I recently read this passage from a website and I just can't work out the math.

Overall, it says you can be 93.75% confident of having the true median parameter within an interval, obtained from a random sample of 5 out of a 10 000 population.

Could someone guide me to obtain this value? Here's the original passage:

Pretend for a moment that you’re a decision-maker for a large corporation with 10,000 employees. You’re considering automating part of some routine activity, like scheduling meetings or preparing status reports. But you are facing a lot of uncertainty and you believe you need to gather more data. Specifically, one thing you’re looking for is how much time the typical employee spends each day commuting.

How would you gather this data?

You could create what essentially would be a census where you survey each of the 10,000 employees. But that would be very labor-intensive and costly. You probably wouldn’t want to go through that kind of trouble. Another option is to get a sample, but you are unsure what the sample size should be to be useful.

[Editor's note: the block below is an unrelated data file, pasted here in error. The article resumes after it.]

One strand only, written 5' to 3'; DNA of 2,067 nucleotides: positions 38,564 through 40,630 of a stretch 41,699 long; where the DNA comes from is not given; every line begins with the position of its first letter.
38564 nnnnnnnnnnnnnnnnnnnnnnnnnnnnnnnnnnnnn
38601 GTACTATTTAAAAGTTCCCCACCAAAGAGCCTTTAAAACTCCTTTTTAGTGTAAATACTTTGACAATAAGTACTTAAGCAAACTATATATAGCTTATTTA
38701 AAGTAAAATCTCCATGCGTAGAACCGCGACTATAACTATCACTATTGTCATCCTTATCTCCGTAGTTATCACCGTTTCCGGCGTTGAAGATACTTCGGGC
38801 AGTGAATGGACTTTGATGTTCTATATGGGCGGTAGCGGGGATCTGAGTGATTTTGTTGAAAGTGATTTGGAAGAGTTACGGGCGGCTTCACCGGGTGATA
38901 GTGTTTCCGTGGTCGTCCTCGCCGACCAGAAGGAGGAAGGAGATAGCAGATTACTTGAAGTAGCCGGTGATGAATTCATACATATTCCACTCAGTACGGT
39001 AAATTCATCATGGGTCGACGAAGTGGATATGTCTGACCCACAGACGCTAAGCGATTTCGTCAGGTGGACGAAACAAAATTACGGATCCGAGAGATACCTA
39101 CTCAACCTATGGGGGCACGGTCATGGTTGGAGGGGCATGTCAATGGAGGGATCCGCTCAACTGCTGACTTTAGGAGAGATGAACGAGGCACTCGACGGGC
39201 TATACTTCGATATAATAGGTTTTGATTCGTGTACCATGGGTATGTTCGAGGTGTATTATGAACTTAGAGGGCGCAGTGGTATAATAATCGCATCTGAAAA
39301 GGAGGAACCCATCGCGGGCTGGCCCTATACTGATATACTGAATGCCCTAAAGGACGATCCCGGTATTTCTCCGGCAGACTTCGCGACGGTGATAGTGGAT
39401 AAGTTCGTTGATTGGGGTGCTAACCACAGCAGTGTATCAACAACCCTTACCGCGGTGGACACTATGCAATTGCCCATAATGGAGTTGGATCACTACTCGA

What if you were told that you might get enough information to make a decision by sampling just five people?

Let’s say that you randomly pick five people from your company. Of course, it’s hard for humans to be completely random, but let’s assume the picking process was about as random as you can get.

Then, let’s say you ask these five people to give you the total time, in minutes, that they spend each day in this activity. The results come in: 30, 60, 45, 80, and 60 minutes. From this, we can calculate the median of the sample results, or the point at which exactly half of the total population (10,000 employees) is above the median and half is below the median.

Is that enough information?

Many people, when faced with this scenario, would say the sample is too small – that it’s not “statistically significant.” But a lot of people don’t know what statistically significant actually means.